Study likely to impact future of Dioxin dump

- 17,000 truckloads of Dioxin waste buried beside and beneath the San Jacinto River. The Environmental Protection Agency process of deciding whether to remove the cancer-causing toxins or leave them in place is nearing completion.

Of critical importance to that final call is a 224-page assessment just released by the U.S. Army Corps of Engineers.

Among the many findings were two key predictions.

The Corps calculated that 80 percent of the San Jacinto River Waste Pits would sustain "severe" erosion in a hurricane.

Jackie Young of the San Jacinto River Coalition calls it confirmation that surrounding neighborhoods and Galveston Bay face extreme risk of contamination in the likelihood of a severe storm.

"The temporary cap has already experienced uncontrolled and unexplained releases," said Young. "It's not a matter of if a hurricane hits or if a barge strikes this site or this area, it is a matter of when."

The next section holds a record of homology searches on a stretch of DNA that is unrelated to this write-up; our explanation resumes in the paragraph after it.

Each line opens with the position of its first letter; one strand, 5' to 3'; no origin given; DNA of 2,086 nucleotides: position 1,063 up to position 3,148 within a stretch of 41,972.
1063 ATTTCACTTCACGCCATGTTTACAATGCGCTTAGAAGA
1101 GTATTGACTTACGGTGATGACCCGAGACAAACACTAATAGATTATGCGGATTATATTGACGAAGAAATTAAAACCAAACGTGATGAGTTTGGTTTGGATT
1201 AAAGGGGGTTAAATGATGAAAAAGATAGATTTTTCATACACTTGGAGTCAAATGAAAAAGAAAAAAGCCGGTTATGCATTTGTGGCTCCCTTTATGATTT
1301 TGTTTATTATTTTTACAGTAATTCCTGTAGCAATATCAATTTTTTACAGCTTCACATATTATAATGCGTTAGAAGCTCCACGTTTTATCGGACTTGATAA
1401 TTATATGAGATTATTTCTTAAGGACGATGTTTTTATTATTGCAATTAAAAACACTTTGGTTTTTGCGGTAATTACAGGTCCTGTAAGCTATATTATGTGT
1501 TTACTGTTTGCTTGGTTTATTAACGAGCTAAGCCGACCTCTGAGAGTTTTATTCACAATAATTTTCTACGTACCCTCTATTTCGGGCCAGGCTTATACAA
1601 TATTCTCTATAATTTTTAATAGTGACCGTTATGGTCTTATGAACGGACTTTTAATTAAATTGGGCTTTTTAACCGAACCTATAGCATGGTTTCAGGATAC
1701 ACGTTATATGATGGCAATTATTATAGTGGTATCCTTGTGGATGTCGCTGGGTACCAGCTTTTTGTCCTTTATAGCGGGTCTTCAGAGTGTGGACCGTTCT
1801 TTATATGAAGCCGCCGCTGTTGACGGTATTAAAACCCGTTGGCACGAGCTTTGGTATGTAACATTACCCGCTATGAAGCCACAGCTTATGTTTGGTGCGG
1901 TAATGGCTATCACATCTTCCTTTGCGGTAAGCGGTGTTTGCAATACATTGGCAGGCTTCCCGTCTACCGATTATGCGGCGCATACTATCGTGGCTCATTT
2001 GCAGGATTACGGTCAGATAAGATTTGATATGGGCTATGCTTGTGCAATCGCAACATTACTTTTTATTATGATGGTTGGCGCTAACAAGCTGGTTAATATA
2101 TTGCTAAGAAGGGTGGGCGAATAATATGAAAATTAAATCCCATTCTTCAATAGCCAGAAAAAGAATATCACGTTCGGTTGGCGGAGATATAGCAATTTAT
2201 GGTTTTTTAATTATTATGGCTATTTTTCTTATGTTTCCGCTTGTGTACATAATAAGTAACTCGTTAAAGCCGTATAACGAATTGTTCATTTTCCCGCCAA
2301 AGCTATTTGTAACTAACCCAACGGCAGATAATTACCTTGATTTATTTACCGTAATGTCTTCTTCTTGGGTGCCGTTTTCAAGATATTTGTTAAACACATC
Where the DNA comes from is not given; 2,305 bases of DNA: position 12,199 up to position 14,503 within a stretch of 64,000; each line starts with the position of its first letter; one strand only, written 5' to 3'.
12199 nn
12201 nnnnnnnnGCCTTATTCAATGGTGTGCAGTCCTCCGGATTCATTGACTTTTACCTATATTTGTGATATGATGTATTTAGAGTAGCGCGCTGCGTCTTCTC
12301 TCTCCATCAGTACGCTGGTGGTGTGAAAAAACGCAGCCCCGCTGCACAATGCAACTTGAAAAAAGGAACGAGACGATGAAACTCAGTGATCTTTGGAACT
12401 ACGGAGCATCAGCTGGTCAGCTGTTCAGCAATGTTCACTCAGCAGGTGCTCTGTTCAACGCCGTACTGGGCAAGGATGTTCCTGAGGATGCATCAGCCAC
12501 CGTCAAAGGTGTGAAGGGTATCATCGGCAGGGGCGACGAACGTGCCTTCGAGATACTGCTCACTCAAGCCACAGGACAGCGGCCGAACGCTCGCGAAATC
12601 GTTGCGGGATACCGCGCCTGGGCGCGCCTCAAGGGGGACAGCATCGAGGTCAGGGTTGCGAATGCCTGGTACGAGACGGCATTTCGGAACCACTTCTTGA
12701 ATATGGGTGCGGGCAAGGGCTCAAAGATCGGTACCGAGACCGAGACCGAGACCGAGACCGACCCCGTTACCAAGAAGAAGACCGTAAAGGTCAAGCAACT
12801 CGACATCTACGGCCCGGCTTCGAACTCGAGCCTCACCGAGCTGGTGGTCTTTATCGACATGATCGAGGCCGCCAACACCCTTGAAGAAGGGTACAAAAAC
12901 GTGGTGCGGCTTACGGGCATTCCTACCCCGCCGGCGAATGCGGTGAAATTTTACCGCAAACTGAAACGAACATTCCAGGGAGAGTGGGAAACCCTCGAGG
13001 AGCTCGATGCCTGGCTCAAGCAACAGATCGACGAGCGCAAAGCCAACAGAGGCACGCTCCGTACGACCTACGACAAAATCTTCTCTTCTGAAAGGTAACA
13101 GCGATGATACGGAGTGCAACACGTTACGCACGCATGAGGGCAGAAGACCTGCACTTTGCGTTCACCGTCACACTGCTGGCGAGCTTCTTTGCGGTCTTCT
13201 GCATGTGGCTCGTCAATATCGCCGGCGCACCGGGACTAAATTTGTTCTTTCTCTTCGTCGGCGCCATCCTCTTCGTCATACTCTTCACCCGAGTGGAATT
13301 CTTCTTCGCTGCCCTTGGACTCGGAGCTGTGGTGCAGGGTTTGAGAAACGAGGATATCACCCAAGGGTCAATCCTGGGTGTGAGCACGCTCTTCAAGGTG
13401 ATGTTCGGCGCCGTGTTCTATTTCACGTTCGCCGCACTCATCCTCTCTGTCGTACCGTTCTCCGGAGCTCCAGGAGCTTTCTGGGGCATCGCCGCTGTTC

The second key prediction involves the potential consequence of a full dig and haul cleanup. The Corps calculated that as much as 3.3 percent or as little as 0.3 percent of the waste would be released in a complete removal.

Bob Stokes, president of the Galveston Bay Foundation, insists engineering technology is readily available to sharply limit the amount of Dioxin escaping into the water during remediation.

"You want to put a cofferdam in and put sheet pile around it. You want to de-water the site," said Stokes. "You want to take the material out in a dry condition, if possible, or a sludgy condition if possible. Point three percent is pretty similar to what they did on the Hudson River and they restored 40 miles of river on the Hudson River." 

Young said that attempting to cap the toxic waste in place simply insures a horrific inheritance for future generations.

"When we look back, we need our children and our grandchildren to be proud of the decisions we made based on science and facts," added Young.

Michael Talbott, executive director of the Harris County Flood Control District, has written a letter to the EPA urging a complete cleanup of the Superfund Site, FOX 26 News has learned.

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